Building a World of warcraft: cyber-colonialism through othering strategies

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dc.contributor Black, Jason Edward
dc.contributor Payne, Matthew T.
dc.contributor.advisor Bennett, Beth Susan
dc.contributor.author Pressnell, Levi Addison
dc.date.accessioned 2017-03-01T16:47:31Z
dc.date.available 2017-03-01T16:47:31Z
dc.date.issued 2013
dc.identifier.other u0015_0000001_0001244
dc.identifier.other Pressnell_alatus_0004M_11542
dc.identifier.uri https://ir.ua.edu/handle/123456789/1715
dc.description Electronic Thesis or Dissertation
dc.description.abstract This thesis provides a rhetorical analysis of the popular video game World of Warcraft (WoW) and related material. The subscriber base of this game makes it a particularly prominent example of discourse with potentially great influence. Where previous studies have focused less on WoW's narrative in favor of a psychological or sociological approach, this study attempts to examine the rhetorical implications of the game's storyline. The study situates WoW within a suitable critical space and shows how strategies used to emphasize racial differences result in a new theoretical framework described by the term "cyber-colonialism." The study highlights three strategies through which WoW emphasizes the differences between racial groups and thereby creates its cyber-colonial portrayals: constructing opposing binaries, the role of geography and climate, and the use of color as a marker of deviance. These strategies all have an established history within ancient, medieval, and modern literature and likely influence the way in which participants view WoW's cultures. The remainder of the rhetorical analysis highlights three arguments WoW itself teaches about particular rhetorical strategies. In particular, this study shows how WoW embraces cross-cultural cooperation, rejects scapegoating as an appropriate rhetorical tool, and encourages the involvement of native cultures in solving problems. WoW has great potential as a teaching tool and considerable room for future analysis and arguments.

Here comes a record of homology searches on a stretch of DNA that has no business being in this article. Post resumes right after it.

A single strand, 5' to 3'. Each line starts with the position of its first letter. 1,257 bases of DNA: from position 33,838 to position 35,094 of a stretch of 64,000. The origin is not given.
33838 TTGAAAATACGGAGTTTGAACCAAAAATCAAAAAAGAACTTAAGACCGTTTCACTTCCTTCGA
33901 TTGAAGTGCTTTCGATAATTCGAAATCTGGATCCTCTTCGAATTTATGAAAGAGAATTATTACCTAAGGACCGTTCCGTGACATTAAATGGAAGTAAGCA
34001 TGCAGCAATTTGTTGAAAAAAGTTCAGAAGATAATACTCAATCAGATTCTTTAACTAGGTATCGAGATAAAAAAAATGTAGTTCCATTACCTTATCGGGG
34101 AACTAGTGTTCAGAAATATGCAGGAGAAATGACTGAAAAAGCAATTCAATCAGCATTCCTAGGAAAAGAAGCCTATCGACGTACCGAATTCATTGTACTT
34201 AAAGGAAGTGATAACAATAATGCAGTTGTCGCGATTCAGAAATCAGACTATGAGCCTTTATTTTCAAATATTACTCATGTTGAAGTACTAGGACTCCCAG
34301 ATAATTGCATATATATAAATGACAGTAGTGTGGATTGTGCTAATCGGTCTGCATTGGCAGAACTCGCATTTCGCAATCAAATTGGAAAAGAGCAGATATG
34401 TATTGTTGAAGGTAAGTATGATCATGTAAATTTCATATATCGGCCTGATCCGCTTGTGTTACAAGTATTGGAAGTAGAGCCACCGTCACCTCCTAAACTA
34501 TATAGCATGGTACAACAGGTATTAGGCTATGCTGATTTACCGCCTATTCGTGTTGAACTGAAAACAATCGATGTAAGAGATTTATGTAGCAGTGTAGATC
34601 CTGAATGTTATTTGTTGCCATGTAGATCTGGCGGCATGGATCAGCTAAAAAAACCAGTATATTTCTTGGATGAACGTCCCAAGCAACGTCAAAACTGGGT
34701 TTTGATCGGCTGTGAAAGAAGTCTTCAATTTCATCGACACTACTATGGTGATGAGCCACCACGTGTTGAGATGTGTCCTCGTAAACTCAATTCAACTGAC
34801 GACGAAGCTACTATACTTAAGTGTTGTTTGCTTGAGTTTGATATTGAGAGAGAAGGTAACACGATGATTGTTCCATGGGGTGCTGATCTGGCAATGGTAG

dc.format.extent 125 p.
dc.format.medium electronic
dc.format.mimetype application/pdf
dc.language English
dc.language.iso en_US
dc.publisher University of Alabama Libraries
dc.relation.ispartof The University of Alabama Electronic Theses and Dissertations
dc.relation.ispartof The University of Alabama Libraries Digital Collections
dc.relation.hasversion born digital
dc.rights All rights reserved by the author unless otherwise indicated.
dc.subject.other Rhetoric
dc.subject.other Communication
dc.title Building a World of warcraft: cyber-colonialism through othering strategies
dc.type thesis
dc.type text
etdms.degree.department University of Alabama. Dept. of Communication Studies
etdms.degree.discipline Communication Studies
etdms.degree.grantor The University of Alabama
etdms.degree.level master's
etdms.degree.name M.A.


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